Ratings and Reviews
If you were like me and had no idea on where to start and feared that the editing process would be too destructive and would have to start all over again if the client didn't like your completed work - then this is the class for you. I watch this class often for review and to make sure that I maintain these good habits Lisa suggests to do. If you follow all of her helpful commentary on her how's and why's you will end up in a far better place when that time comes that you have to re-edit your edit. I cannot say enough great things about her work flow and how it not only enhanced my images to the result I was looking for but also decreased my editing time(bonus!!!!). I also on a whim sent her a email through her personal site and she replied with a massive helpful technique for enhancing freckles on a job I was working on. She is amazing! She is a true teacher who is there to show you how to use photoshop for you to find and gain your own editing style. Far too often i find myself in retouching classes that only demonstrate how to make your images look like who is teaching the class... Workflow and Style are very different, you can have the same workflow but your style is determined by your taste. Her workflow is solid and delivers time and time again. This class should be in everyone's dashboard hands down.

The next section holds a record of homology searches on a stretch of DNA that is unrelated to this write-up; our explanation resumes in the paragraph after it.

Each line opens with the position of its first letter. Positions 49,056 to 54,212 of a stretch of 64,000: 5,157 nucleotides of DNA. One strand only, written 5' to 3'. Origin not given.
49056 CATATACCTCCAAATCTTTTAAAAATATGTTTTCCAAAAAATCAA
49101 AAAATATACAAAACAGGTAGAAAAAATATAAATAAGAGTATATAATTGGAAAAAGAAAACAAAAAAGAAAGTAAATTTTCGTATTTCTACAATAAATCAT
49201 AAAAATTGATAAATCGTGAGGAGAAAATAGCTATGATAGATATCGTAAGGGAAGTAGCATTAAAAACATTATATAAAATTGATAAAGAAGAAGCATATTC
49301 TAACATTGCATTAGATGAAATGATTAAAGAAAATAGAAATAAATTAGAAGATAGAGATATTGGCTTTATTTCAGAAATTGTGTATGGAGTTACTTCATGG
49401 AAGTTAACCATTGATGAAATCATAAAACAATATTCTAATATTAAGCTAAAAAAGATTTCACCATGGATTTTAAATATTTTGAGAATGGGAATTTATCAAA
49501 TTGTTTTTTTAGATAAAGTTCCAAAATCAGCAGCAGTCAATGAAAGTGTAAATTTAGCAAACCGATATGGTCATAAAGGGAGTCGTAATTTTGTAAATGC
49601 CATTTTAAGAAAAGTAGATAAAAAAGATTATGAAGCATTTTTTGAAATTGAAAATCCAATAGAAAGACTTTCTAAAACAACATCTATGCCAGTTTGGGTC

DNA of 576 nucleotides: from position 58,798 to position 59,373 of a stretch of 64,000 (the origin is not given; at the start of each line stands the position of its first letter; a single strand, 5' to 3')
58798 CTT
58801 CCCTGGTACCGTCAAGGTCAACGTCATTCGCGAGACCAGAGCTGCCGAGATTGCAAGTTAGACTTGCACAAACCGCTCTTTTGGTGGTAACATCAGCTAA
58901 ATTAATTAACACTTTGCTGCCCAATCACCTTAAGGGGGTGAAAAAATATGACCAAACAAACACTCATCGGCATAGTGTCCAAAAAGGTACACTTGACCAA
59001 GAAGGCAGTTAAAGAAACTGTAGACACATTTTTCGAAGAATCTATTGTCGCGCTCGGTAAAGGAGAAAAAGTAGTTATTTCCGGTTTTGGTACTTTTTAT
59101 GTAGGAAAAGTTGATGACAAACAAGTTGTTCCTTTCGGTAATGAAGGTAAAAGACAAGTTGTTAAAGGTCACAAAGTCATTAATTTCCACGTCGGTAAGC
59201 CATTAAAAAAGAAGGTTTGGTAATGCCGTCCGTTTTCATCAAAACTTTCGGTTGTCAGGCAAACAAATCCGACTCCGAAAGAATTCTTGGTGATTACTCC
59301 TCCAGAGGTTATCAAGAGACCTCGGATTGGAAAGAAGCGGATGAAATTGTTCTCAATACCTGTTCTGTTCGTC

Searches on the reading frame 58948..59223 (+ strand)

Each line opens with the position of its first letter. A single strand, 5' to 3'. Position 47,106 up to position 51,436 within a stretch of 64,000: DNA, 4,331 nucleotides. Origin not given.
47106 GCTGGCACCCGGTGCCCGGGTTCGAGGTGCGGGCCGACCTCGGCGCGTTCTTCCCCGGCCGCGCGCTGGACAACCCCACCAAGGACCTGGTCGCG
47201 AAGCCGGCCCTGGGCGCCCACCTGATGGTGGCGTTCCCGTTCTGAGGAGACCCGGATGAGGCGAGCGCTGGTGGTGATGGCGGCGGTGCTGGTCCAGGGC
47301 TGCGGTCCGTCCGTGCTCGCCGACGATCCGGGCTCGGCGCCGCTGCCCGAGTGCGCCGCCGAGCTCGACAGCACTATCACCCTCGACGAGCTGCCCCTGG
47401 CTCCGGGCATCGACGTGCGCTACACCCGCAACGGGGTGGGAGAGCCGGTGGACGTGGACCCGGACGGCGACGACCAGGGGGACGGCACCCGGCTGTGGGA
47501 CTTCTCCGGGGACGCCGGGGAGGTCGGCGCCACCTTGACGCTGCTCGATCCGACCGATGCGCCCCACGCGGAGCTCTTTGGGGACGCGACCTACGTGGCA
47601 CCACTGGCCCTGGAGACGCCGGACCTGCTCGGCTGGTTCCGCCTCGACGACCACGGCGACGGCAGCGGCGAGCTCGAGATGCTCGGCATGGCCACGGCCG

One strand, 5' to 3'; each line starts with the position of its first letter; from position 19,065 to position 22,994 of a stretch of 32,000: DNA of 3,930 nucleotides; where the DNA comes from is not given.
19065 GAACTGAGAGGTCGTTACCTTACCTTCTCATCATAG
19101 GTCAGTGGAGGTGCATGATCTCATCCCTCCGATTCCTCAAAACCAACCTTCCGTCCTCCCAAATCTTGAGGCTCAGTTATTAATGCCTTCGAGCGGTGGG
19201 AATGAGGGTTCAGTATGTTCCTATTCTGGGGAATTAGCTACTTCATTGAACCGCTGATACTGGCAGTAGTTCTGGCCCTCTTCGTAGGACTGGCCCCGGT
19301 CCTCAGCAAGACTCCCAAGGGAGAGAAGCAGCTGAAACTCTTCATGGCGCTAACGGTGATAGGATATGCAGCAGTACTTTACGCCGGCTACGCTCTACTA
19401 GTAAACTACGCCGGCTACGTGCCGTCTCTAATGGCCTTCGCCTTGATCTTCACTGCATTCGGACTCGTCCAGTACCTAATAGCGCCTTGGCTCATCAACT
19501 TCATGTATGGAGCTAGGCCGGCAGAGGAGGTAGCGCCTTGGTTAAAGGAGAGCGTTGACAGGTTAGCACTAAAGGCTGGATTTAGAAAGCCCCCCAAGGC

Thank you for taking the time to answer my question and take us through your "delivery" process, I found that extremely helpful. I have purchased two of Lisa's classes immediately after the live stream during Photoshop Week 2017 and was very excited to stream another set of lectures from Seattle. I will be purchasing the last two courses of Lisa's within the next 24 hours as I did just over a month ago. I find her classes to be absolutely brimming over with useful information--everything from the technique, her process, what other professionals in her work are doing, and **why** she chooses the methods she does in retouching. She is relatable and genuine, and her knowledge of the program and how to maximize efficiency while "skipping the actions" really reinforces the educational part of her courses. There are "easy way outs", but she emphasizes that you should understand the ways in which any adjustment effect the entire photo. These courses have helped me to move forward in my education, helping me to realize that with enough practice and good habit formation--such as naming every single layer every time-- that it is not irrational for me to make an effort in building a portfolio and a Master's degree with little-to-no- previous experience with the software. I am very appreciate. I hope to see more from Lisa in the future, but I have plenty to practice with for now! Thanks again, Kristine Pye email@example.com
Lisa Carney is amazing! She has a depth of knowledge of Photoshop, retouching techniques, and compositing that she shares in a fast, but straightforward, easy to follow, step by step manner. No matter what your level of expertise, you'll find gems, shortcuts, and methods in her teaching that you can practice and put to use to make your work stronger, faster, and cleaner. And with the bonus materials she graciously provides, including workbooks with her detailed steps, practice files of the images she uses in class, and before and after comparisons, you'll be on your way to improving your skills immediately. She's an accomplished retoucher and gifted teacher. If you have the opportunity to take one of her classes, take advantage of it!